What's Behind Warmongering US Senators' Call to Stiffen Anti-Russia Sanctions

© AP Photo / J. Scott ApplewhiteSenate Armed Services Committee Chairman John McCain, R-Ariz., leaves a closed-door GOP policy luncheon at the Capitol in Washington
Senate Armed Services Committee Chairman John McCain, R-Ariz., leaves a closed-door GOP policy luncheon at the Capitol in Washington - Sputnik International
On Thursday, US President Barack Obama received a report from the US Intelligence Community regarding purported evidence of Russia’s alleged attempts to interfere with the US election system. However, even before the report was submitted to the president, Republican senators John McCain and Lindsey Graham proposed expanding anti-Russian sanctions.

Just Business

McCain and Graham have gained a reputation as hardline anti-Russian politicians in the US establishment. Their recent idea of new sanctions against Russia is logical part of their political course. Recently, they visited Ukraine and NATO, as part of a campaign to build bridges between those countries and the alliance.

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McCain and Graham are representatives of "military clans" making good money on bills endorsed by the senators, according to Sergei Sudakov, a professor at the Academy of Military Sciences.

The expert suggested that after Donald Trump inauguration as US president the US military lobby may change its leaders. McCain and Graham are now trying to secure leverage on the next US presidential administration.

"In the US establishment, the two senators are known for their hardline anti-Russian stance. They have established relations with military clans and arms suppliers. As a result, if they want to establish a lobbyist group in Congress, then it would be very difficult to lift sanctions against Russia," Sudakov told RT.

Experts also suggest that such measures are aimed at enabling bargaining with Trump on different issues of the military lobby.

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However, the duo is likely to face hurdles in promoting their initiatives in Congress and the House of Representatives.

In order to achieve their goals, they will have to win support from the leadership of the Republican-dominated Congress. However, Congress is expected to cooperate with Donald Trump in the near future, said Vladimir Vasilyev, a senior analyst at the Institute for US and Canadian Studies.

"If there is a considerable normalization between Washington and Moscow plans by McCain and Graham will not have a serious impact," he said in an interview with RT.

According to the expert, the recent proposal by the two senators could even help Trump and boost his positions in talks with Russia.

Hysteria Over 'Russian Hackers'

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On January 4, CIA chief John Brennan said that there is clear evidence to Russia’s alleged interference with the US election system.

A joint statement made by US intelligence, the US Cyber Command and the Pentagon read that Russia is a serious cyber-threat to the US government, its military and diplomatic infrastructure.

At the same time, even famous hackers describe the allegations against Russia as absurd. In particular, Romanian hacker Marcel Lehel Lazar, known as Guccifer, says the claims are a fake.

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Speaking from prison in a Wednesday interview with Fox News, Lazar stressed that the allegations are "a fake cyber war" and that there is "hysteria" in the US regarding Russia stemming from the Cold War era.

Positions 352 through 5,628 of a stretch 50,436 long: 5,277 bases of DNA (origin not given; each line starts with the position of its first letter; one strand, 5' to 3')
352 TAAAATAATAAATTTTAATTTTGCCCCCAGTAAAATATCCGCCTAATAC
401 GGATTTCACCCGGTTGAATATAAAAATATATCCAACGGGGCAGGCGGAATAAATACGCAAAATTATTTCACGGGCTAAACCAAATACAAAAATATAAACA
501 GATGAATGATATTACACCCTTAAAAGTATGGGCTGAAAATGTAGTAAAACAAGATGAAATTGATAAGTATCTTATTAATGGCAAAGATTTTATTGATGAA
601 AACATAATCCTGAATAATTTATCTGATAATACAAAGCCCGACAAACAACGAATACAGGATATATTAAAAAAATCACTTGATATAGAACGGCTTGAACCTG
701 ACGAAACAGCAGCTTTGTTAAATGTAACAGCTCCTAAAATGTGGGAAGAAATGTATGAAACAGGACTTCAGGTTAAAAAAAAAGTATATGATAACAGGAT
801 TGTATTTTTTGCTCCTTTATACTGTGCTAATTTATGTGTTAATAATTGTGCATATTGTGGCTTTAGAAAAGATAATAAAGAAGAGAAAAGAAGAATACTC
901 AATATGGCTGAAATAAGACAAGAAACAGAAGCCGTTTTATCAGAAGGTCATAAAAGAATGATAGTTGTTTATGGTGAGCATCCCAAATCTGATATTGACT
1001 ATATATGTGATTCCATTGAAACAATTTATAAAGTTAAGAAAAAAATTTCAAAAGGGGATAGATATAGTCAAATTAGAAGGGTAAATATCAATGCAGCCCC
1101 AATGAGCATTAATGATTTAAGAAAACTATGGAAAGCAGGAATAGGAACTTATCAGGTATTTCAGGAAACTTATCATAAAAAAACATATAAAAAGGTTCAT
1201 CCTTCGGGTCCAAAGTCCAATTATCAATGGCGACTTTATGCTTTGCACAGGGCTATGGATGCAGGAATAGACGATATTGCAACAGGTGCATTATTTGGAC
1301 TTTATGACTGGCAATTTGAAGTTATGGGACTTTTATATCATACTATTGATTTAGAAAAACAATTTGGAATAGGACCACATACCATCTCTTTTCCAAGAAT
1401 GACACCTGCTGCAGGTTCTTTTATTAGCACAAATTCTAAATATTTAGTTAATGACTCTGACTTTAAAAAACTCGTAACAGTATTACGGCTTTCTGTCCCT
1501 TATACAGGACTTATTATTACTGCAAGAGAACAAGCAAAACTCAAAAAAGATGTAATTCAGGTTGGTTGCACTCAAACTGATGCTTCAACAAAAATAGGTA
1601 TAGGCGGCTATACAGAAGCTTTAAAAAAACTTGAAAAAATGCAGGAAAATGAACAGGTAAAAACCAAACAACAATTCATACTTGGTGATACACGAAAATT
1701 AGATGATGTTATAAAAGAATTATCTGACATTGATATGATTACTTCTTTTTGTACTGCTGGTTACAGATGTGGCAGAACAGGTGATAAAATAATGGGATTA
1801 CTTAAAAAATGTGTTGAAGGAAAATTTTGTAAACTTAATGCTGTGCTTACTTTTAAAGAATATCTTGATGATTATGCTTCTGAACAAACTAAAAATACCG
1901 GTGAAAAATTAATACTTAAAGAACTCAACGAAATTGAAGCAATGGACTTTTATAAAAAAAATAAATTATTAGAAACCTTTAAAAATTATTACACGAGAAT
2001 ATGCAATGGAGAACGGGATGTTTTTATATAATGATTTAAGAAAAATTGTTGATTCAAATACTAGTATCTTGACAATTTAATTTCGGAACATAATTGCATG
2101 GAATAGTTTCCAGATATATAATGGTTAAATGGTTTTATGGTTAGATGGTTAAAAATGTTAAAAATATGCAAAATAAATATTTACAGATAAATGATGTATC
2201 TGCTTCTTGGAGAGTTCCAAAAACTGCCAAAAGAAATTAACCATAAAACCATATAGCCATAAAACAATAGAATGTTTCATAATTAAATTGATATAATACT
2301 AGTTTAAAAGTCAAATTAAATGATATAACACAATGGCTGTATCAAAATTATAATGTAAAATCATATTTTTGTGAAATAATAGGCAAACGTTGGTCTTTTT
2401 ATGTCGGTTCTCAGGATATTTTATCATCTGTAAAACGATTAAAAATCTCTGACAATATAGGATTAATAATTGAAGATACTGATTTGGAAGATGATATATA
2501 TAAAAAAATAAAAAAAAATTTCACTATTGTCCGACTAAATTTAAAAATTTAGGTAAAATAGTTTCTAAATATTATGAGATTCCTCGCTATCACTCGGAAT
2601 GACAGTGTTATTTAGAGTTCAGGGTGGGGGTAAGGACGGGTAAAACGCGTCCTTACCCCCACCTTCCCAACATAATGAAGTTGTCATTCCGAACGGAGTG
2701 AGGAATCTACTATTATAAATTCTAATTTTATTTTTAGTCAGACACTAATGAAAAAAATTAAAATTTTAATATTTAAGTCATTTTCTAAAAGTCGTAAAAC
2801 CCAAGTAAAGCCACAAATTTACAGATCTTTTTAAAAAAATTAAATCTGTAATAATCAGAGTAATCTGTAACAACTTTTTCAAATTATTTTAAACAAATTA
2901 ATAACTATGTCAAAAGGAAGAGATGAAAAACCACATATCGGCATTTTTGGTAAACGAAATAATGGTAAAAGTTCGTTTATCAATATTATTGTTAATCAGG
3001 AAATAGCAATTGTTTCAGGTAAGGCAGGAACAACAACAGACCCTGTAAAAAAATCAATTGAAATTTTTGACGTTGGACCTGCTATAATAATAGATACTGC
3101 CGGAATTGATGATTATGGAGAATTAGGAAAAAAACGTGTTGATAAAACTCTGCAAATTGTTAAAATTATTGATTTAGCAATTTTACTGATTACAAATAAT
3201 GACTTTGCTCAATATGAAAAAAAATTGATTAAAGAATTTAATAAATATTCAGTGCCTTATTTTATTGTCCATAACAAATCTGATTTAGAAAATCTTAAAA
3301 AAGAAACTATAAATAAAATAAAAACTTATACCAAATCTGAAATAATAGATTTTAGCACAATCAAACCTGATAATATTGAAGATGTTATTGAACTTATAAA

Experts suggest that not all the facts and details on the issue will be declassified. If the evidence base of the report was made public then Moscow would be able to provide its arguments to rebuff the allegations. But this is not what the US intelligence community wants.

"If the report stays classified Russia can be blamed for everything," Sudakov noted.

Obama’s Role

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On Thursday, an intelligence report on the issue was submitted to President Obama.

According to experts, before quitting politics Barack Obama wants to engage maximum efforts to complicate further dialogue between the Trump administration and the Kremlin.

The allegations of "Russia-sponsored hacker attacks" on the US electoral system is big part of the plan, especially taking into account the fact that they relate directly to Trump and his victory in the election.

Moreover, Obama still cannot put up with Hillary Clinton’s defeat in the election.

"He should have accepted the fact. One should understand that politics is changing and the world is different today. In this context, claims about 'Russian hackers' are a way to ignore the fact that the world has changed and the US is changing," Sudakov pointed out.


In his actions, Obama relies on the logic of politics. Trump is an advocate of the logic of economy. The president-elect is set to normalize ties with Russia, including lifting sanctions. At least, such an assumption can be taken from his statements.

Sanctions are damaging to the US economy, and as a businessman, Trump can clearly see that.

"The current economic situation is not good for the US. Sanctions are harmful for US business. They create additional opportunities for other countries, including China. The US business establishment has repeatedly doubted the efficiency of sanctions," Vasilyev said.

Trump’s approach is shared by many Americans. According to Sudakov, over 90 percent of US decision makers are not interested in keeping sanctions against Russia in place.

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